A research team hopes that its latest study of factors that influence good outcomes in adolescents with substance use problems will lead more clinicians and programs to take a second look at spiritually based treatment approaches for youths.
The study, which will be published next spring in Alcoholism Treatment Quarterly, found that daily spiritual experiences (encompassing more than formal religious practices alone) served as a strong predictor of sobriety in a youth population with complex problems. Strikingly, while one-third of study participants had self-identified as agnostic or atheist at the start of the study, two-thirds of those individuals would claim some spiritual identity two months later, after receiving substance use treatment.
“There is some resistance to the [12-Step] model, but it’s something that’s important to consider,” says Matthew T. Lee, PhD, professor and chair of sociology at the University of Akron and lead author of the study. “There’s concern among some that it’s religious brainwashing or cult-like. I think it’s misunderstood by some clinicians.”
An interesting facet to the study involves its attempt to distinguish broader spirituality from the narrower realm of religious practices. This was intended not to put the two in a “horse race,” in Lee’s words, but to better understanding how they affect sobriety and other outcomes in young people.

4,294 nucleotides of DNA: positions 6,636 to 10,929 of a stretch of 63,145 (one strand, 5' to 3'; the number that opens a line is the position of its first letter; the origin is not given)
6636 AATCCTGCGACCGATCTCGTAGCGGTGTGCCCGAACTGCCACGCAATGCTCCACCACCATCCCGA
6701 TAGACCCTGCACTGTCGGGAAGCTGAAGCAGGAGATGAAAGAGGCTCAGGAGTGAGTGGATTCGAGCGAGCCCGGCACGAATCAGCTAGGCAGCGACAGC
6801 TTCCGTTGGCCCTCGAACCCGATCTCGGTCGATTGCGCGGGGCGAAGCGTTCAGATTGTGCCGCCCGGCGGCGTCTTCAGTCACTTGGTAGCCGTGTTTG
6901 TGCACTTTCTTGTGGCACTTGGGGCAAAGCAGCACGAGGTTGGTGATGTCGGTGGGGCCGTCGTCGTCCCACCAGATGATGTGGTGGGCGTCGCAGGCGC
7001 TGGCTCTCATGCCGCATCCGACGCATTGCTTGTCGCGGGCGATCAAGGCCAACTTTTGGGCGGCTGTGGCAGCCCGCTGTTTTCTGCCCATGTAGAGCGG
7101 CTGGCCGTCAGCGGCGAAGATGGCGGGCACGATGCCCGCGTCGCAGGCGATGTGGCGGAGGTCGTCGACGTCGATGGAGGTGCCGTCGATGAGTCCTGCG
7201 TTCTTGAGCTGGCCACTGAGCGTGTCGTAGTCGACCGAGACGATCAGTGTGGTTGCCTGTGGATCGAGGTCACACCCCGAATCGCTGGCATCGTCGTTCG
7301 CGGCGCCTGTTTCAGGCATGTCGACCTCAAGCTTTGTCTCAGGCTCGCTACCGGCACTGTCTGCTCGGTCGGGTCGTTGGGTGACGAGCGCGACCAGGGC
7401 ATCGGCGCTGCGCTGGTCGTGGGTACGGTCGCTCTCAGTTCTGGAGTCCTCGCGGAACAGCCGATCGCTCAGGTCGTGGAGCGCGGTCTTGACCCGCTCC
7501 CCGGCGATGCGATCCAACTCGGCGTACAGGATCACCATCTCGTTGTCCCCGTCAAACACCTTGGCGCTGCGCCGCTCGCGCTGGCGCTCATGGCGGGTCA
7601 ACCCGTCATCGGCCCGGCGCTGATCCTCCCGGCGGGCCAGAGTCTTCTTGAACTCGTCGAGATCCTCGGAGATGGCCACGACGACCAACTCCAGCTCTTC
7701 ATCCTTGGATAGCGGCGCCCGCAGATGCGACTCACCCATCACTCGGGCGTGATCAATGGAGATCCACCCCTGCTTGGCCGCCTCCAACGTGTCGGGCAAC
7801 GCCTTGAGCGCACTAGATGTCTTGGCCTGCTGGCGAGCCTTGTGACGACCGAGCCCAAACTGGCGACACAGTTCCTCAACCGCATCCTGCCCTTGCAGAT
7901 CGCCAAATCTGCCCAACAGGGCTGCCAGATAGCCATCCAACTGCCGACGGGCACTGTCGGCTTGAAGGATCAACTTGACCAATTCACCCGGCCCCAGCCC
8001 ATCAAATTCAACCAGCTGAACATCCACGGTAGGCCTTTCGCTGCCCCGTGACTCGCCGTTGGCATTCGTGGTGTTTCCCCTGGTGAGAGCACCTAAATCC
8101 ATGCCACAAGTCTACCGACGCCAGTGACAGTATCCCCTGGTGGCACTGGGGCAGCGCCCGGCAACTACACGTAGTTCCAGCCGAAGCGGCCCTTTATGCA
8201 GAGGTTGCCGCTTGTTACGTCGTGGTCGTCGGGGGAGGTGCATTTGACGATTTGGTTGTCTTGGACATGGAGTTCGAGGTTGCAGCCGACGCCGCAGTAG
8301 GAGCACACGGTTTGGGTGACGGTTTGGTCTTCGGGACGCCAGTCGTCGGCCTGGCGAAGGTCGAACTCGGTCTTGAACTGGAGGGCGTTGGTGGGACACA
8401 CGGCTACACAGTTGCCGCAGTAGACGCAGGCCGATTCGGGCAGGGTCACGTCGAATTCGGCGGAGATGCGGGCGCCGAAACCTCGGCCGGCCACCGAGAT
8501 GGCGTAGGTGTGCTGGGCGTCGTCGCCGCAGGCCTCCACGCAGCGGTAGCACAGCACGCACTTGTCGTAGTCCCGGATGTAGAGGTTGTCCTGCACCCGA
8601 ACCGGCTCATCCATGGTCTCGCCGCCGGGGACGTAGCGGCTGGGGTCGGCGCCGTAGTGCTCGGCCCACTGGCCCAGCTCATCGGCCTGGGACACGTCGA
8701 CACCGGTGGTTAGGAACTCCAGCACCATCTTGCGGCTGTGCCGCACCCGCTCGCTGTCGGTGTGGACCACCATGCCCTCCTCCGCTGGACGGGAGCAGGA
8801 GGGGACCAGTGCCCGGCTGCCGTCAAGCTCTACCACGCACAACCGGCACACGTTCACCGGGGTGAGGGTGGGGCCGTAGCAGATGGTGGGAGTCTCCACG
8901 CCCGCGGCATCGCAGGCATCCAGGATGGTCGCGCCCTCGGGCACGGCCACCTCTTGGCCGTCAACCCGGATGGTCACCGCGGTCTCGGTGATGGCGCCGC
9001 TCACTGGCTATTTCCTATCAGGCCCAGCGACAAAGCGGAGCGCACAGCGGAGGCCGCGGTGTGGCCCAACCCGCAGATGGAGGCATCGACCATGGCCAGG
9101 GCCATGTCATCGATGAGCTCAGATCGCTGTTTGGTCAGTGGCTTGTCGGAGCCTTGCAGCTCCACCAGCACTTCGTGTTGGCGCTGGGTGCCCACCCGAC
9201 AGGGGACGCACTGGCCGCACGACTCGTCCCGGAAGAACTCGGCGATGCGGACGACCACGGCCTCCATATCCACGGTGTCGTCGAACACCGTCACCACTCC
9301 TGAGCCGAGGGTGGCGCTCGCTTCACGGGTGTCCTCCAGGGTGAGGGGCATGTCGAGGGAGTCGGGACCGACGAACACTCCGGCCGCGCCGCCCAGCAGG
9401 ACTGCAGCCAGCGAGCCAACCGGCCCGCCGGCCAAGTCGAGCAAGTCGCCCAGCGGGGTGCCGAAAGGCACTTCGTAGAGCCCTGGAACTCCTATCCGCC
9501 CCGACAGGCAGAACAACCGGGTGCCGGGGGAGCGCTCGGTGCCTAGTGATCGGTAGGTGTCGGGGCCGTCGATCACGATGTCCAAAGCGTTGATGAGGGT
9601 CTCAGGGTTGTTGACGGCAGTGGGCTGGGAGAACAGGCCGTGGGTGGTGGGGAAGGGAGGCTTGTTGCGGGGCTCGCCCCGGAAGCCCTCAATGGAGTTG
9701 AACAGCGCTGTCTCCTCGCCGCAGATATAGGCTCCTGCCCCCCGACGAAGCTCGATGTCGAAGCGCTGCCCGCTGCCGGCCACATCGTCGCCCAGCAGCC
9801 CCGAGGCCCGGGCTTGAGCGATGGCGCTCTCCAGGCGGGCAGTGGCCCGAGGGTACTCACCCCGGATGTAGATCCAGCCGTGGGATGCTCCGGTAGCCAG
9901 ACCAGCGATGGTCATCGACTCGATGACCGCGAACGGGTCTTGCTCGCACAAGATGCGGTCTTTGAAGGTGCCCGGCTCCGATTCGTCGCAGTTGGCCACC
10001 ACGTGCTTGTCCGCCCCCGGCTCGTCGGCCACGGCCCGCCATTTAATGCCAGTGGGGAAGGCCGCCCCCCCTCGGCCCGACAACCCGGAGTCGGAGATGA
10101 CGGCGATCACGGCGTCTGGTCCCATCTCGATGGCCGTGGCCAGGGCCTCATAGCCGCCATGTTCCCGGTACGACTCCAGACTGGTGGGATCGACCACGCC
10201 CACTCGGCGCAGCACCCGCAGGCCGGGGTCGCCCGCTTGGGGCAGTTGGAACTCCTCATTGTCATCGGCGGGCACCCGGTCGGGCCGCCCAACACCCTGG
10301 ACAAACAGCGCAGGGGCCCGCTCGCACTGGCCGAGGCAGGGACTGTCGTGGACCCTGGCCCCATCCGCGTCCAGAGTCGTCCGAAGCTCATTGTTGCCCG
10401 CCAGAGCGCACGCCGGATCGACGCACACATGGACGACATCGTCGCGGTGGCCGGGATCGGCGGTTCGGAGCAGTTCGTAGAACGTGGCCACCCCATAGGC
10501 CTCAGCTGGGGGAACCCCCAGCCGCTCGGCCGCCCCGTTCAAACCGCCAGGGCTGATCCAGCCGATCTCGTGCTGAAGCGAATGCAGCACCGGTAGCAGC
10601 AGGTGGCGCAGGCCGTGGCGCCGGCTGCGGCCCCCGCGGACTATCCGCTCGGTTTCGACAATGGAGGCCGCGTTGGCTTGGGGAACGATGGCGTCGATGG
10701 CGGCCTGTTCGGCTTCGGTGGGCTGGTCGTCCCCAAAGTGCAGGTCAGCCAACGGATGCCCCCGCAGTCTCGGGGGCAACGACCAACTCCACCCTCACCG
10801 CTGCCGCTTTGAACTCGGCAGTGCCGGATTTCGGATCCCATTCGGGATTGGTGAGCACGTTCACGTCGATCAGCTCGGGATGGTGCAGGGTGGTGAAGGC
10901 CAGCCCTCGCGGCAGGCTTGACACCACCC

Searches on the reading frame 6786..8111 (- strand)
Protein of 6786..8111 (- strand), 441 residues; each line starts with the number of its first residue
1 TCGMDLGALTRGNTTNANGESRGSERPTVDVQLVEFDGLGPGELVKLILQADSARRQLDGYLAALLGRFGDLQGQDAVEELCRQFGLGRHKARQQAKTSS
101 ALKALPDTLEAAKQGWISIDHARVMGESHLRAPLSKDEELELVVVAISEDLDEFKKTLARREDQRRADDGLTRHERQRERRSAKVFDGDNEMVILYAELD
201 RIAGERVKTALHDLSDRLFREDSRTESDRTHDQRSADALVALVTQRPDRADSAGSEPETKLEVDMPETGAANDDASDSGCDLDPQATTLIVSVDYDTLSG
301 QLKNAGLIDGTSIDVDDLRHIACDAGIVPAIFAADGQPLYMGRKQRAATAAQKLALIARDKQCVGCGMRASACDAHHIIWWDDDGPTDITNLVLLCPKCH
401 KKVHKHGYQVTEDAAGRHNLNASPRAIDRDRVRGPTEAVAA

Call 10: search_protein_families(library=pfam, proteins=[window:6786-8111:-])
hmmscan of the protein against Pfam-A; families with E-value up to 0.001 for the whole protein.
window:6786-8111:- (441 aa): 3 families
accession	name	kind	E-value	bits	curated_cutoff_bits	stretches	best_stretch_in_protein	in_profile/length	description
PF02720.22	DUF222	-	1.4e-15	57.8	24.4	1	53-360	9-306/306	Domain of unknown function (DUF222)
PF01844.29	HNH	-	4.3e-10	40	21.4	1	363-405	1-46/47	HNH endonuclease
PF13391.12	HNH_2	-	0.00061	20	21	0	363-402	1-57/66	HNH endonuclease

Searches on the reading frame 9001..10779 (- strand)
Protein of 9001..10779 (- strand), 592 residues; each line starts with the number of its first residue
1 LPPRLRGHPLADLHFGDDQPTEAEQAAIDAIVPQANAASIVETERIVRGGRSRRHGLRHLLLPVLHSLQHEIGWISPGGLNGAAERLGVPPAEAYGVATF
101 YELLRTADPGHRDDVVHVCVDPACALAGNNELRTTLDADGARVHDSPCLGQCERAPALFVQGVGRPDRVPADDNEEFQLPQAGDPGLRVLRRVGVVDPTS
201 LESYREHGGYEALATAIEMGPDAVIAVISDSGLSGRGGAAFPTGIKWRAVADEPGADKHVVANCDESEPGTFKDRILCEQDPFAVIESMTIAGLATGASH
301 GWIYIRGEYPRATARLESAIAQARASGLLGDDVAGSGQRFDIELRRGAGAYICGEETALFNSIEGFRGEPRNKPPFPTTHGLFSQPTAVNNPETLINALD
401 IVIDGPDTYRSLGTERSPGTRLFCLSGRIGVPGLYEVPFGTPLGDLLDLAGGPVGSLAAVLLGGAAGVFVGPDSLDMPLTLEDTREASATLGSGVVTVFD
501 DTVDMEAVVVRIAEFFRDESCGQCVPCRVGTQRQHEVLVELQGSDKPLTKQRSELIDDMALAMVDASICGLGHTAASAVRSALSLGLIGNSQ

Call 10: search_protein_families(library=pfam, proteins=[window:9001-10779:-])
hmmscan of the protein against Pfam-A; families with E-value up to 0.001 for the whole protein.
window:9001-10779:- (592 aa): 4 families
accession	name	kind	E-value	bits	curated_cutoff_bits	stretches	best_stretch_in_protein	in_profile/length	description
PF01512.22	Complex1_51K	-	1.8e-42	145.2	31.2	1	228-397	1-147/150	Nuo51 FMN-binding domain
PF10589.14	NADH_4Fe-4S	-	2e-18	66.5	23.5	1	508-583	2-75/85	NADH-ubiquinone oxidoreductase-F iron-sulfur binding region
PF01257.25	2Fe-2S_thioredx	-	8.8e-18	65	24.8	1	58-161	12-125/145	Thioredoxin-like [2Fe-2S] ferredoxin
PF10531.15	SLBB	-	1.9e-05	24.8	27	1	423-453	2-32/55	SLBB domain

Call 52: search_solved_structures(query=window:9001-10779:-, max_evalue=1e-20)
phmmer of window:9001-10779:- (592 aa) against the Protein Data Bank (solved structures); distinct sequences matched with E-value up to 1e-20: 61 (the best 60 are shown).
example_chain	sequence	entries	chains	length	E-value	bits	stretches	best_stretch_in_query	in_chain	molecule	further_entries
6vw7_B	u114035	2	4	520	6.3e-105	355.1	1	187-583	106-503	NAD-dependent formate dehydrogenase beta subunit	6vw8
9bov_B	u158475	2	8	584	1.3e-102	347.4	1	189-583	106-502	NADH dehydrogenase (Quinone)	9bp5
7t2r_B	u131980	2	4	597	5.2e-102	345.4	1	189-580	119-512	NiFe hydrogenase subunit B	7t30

Lee said that while formal religious practices at baseline predicted positive outcomes such as reduced narcissism at the two-month mark in this study, daily spiritual experiences on a broader scale were the most potent predictor of positive outcomes in the study.
Lee and colleagues first presented this research back in August at the American Sociological Association’s annual meeting in New York City. The study involved 195 substance-dependent adolescents ages 14 to 18 who received treatment at New Directions, a Northeast Ohio residential treatment facility for youths.
Co-investigator Maria Pagano, PhD, associate professor of psychiatry at the Case Western Reserve University School of Medicine, has worked with New Directions for several adolescent-focused research projects. This latest study is part of Case Western Reserve’s “Helping Others Live Sober” research initiative.
The vast majority of participants in this study were court-referred for treatment. “We wanted a population that really had multiple issues, not an easy one,” Lee said.
At treatment intake, the youths were asked both about their religious practices/beliefs and their daily spiritual experiences; the latter are not necessarily tied to a particular religious tradition and can involve sensing a divine presence, feeling inner peace, or having a sense of benevolence toward others. The latter is seen as an important variable because self-centeredness is believed to be at the root of many problems for addicts.
The young people were asked the same questions about religion and spirituality two months later, after receiving treatment in a New Directions program that has a 12-Step foundation but also uses modalities such as cognitive-behavioral therapy (CBT) and motivational enhancement therapy (MET).